People who opt for cheaper supermarket blends of tea could be at a higher risk of bone and teeth problems, researchers, including an Indian origin scientist, have claimed.
Black tea and the world’s most consumed beverage may contain higher concentrations of fluoride according to researchers at Medical College of Georgia.
There could be a problem with heavy tea drinkers since long-term ingestion of excessive amounts of fluoride can cause bone problems.
Fluoride is a mineral that is needed for healthy teeth and bones, although excess fluoride can lead to a condition called fluorosis. Fluorosis causes discoloration of the teeth, and bone pain and stiffness.
The study found that economy ‘own-brand’ supermarket tea contains, on average, higher levels of fluoride than more expensive brands.
The researchers calculate that an adult regularly consuming one litre (just under two pints) of economy tea daily could be consuming more fluoride than is recommended by US experts. This could be bad for health.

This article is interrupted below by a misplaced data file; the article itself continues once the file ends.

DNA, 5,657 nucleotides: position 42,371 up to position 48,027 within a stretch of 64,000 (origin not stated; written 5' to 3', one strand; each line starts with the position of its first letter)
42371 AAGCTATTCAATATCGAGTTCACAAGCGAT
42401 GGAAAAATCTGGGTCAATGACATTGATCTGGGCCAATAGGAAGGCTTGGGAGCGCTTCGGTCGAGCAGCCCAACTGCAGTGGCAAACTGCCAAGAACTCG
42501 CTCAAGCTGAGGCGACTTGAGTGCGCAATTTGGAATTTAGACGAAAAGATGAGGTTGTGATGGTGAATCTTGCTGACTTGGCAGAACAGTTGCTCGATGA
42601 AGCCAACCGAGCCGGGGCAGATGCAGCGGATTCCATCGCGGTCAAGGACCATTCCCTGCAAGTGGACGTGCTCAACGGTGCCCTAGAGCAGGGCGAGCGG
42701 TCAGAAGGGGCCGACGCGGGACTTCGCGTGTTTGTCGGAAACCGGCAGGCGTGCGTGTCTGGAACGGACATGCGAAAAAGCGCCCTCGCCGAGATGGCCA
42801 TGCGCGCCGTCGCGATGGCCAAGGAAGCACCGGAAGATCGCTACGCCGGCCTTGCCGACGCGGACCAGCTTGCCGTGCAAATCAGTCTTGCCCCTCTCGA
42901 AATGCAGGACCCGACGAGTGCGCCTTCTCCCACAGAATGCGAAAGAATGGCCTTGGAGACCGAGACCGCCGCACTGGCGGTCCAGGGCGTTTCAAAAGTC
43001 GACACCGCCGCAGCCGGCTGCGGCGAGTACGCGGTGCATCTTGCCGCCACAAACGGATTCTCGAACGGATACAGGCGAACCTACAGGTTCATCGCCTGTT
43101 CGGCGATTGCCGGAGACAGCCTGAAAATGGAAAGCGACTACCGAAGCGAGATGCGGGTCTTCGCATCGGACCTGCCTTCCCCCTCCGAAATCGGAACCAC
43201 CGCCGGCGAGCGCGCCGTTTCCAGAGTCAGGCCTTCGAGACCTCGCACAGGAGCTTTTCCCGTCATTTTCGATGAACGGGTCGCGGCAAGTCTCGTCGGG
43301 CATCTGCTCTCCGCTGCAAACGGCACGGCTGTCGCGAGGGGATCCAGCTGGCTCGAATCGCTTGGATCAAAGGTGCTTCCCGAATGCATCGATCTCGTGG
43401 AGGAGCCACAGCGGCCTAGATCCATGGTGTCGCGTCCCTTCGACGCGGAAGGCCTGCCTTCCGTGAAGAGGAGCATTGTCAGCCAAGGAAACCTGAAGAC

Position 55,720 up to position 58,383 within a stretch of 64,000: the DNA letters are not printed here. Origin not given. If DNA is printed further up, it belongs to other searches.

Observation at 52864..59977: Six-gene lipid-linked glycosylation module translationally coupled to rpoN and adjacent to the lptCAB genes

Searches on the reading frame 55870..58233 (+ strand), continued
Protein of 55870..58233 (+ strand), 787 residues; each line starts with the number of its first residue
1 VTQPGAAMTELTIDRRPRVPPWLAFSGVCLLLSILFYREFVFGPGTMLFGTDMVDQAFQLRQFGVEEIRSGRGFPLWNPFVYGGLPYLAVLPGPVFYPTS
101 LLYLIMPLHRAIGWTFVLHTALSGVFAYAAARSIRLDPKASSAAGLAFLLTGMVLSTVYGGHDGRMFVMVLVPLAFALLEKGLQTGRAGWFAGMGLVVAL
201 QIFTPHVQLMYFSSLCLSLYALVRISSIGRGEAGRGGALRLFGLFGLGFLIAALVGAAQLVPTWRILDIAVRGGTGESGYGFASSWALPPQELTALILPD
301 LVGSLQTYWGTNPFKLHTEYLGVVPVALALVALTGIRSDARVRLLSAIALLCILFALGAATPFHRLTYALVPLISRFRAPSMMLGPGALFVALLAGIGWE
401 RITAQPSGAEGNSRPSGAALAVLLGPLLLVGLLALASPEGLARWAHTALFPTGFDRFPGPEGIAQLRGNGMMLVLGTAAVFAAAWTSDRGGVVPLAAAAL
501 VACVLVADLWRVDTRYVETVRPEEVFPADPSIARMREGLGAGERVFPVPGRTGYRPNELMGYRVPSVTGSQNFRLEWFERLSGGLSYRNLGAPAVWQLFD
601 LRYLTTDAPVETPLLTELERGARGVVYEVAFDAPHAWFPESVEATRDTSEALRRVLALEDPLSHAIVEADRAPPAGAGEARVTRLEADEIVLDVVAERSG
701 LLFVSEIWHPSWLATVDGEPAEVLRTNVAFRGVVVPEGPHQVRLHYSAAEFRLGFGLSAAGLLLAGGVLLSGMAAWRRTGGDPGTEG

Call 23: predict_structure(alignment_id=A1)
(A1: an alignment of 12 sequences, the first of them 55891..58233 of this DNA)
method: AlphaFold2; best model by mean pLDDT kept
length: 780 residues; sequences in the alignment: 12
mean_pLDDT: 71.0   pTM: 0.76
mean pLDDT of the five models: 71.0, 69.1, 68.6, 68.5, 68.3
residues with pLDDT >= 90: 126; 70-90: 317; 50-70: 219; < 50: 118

However, fluorosis, which can damage bones and teeth, usually only occurs in countries where there are high natural levels of fluoride in drinking water.
The researchers bought 35 teas from UK supermarkets and a further two from India and one from Sri Lanka.
Depending on their origin and method of processing, the teas were classified as black blends, green blends, pure blends, oolong and economy blends.
Economy blends were black blended teas, labelled as essential economy brands by UK supermarket chains.
In the laboratory, they used a method called ion chromatography to analyse the fluoride concentrations in dry tea products.
They then measured the fluoride levels in typical infusions of each tea, adding 100ml of boiling water to each 2g sample.
These were analysed at two, 10 and 30 minutes for fluoride levels using sensors called ion selective electrodes. These can detect the presence of trace elements such as fluoride in a liquid.
The researchers point out that US experts recommend 4mg of fluoride daily for adults, with an “upper tolerable intake” of 10mg daily.
This study suggests that people drinking economy brands of tea may be exposed to high levels of fluoride, which can cause dental and bone problems.
The researchers calculate that people drinking 1 litre of cheap tea a day may be consuming more fluoride than the daily recommended amount, as advised by US experts.